Today the U.S. Environmental Protection Agency (EPA) announced the selection of Florida State College at Jacksonville, Fla. as a recipient of the agency's Environmental Workforce Development and Job Training (EWDJT) program.
The grant supports local work to recruit, train, and place unemployed individuals in jobs that address environmental challenges in their communities.
By providing Americans in economically disadvantaged communities with job training in environmental health and safety, EWDJT funding helps protect people’s health and the environment while supporting local economies.
“EPA continues to provide communities with funding to deliver valuable job training to individuals living in communities impacted by harmful pollution,” said Mathy Stanislaus, assistant administrator for EPA’s Office of Solid Waste and Emergency Response. “This on-the-job training provides Americans struggling to find work with valuable experience while strengthening public health and local economies.”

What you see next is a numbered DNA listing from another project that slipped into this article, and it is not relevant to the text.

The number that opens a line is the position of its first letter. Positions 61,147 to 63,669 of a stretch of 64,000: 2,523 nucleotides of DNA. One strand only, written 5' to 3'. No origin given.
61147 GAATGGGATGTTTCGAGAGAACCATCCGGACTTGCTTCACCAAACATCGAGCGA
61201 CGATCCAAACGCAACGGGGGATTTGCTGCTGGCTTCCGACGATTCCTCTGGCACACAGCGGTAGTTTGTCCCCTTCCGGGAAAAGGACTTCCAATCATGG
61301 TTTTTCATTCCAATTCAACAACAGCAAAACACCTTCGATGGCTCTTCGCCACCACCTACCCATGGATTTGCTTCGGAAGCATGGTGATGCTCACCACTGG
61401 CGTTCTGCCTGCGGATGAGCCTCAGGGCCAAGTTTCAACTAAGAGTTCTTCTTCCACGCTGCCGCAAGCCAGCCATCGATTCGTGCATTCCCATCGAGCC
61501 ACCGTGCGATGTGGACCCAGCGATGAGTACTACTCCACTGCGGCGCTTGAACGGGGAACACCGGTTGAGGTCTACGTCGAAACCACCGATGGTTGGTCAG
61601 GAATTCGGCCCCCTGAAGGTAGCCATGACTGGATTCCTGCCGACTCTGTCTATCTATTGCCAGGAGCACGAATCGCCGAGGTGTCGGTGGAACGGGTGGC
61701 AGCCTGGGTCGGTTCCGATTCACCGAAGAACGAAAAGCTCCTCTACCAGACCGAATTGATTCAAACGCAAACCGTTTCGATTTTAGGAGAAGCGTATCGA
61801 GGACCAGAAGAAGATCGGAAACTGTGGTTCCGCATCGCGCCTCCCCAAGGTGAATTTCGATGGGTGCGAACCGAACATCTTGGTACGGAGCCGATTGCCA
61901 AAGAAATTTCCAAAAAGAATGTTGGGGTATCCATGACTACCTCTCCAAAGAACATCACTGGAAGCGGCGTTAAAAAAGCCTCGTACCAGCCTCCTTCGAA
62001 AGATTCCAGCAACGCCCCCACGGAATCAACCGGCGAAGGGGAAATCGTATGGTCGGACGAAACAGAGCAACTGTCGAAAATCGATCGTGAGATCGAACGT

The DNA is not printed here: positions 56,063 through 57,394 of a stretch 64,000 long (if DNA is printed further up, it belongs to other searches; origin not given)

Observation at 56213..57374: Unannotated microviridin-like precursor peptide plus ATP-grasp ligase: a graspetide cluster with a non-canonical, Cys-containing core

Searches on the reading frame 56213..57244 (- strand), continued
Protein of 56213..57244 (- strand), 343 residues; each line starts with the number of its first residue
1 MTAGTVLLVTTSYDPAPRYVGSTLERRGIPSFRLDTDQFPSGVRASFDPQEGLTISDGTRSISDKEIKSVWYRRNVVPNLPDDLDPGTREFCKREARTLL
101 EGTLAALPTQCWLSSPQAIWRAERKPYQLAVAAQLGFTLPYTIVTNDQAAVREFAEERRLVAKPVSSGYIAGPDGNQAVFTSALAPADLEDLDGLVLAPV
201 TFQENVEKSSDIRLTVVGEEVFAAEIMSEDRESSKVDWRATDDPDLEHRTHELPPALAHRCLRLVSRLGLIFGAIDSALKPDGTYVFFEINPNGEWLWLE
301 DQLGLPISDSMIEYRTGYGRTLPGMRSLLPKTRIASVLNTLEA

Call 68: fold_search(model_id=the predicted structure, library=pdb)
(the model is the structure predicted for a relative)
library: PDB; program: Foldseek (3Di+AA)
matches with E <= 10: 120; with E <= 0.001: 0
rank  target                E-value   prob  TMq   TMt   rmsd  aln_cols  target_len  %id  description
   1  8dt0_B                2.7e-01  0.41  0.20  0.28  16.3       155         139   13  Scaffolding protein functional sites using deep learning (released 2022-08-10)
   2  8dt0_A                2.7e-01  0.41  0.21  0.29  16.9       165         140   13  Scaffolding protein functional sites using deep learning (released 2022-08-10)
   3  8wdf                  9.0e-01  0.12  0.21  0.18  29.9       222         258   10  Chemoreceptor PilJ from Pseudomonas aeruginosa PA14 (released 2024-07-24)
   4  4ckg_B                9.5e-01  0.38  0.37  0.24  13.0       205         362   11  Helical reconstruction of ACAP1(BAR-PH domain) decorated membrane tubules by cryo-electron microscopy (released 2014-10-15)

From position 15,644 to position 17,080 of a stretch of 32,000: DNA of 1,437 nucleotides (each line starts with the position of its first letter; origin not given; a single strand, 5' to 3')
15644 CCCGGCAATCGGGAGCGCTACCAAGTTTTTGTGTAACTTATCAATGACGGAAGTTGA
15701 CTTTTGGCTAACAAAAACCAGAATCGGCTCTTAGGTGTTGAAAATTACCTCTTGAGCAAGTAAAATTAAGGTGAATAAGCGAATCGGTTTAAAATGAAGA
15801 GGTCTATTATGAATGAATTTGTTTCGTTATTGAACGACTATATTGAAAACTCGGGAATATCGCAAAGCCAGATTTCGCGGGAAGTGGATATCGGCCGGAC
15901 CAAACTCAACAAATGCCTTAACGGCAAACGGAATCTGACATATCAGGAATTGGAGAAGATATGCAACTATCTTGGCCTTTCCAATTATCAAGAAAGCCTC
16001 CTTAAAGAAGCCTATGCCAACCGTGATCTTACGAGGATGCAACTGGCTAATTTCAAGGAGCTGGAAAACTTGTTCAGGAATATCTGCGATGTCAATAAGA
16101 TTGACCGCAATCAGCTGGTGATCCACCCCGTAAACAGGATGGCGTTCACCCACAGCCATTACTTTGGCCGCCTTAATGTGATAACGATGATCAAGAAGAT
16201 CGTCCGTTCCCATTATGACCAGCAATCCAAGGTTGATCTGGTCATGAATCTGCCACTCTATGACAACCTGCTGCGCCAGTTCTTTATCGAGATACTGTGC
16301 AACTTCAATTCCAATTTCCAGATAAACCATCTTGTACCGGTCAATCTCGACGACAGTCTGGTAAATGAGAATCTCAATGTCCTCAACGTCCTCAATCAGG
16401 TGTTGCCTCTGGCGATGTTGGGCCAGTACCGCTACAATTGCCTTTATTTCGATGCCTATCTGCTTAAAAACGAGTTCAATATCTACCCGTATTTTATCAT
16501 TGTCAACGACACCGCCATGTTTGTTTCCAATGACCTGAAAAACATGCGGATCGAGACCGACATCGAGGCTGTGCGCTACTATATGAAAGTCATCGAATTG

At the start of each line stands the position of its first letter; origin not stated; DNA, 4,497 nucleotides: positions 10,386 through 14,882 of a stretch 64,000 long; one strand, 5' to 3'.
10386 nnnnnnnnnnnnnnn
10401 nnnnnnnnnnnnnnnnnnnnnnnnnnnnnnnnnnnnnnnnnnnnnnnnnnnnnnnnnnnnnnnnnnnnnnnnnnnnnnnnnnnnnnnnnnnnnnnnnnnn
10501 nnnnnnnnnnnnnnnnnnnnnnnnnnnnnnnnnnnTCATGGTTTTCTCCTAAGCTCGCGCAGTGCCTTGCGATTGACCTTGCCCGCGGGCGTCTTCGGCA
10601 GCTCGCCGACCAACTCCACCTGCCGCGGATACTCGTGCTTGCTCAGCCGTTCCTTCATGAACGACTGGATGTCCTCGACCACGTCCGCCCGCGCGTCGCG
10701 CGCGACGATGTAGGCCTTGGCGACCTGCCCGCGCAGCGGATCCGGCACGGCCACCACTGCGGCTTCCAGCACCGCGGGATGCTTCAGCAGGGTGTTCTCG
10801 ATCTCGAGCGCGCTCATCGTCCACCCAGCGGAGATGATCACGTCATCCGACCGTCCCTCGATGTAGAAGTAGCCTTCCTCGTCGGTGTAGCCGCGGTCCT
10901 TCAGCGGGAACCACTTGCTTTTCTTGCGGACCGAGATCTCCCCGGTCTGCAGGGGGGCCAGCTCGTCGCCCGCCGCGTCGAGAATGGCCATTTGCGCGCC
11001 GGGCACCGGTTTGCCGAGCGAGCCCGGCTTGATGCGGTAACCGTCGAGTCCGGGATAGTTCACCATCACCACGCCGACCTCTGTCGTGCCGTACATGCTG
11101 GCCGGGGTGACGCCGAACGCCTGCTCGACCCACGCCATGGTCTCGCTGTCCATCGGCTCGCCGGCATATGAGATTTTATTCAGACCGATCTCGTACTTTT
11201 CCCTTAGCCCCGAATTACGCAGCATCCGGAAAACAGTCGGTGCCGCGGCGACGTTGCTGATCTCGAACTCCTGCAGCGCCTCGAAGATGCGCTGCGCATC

The college plans to train 60 students and place 45 graduates in environmental jobs.
EPA’s Environmental Workforce Development and Job Training program, which provides environmental and health and safety training, helps graduates develop a broader set of skills that improve their ability to secure short-term contractual work, as well as full-time, employment in the environmental field.
Program graduates acquire training and certifications in a variety of areas, such as environmental health and safety, lead and asbestos abatement, landfill management, wastewater treatment, brownfields assessment and cleanup, Superfund cleanup, leaking underground storage tank removal, recycling and emergency response.
As of May 2013 more than11,000 Americans have completed environmental workforce development and job training, of which, more than 8,000 have obtained employment in the environmental field with an average starting hourly wage of $14.12.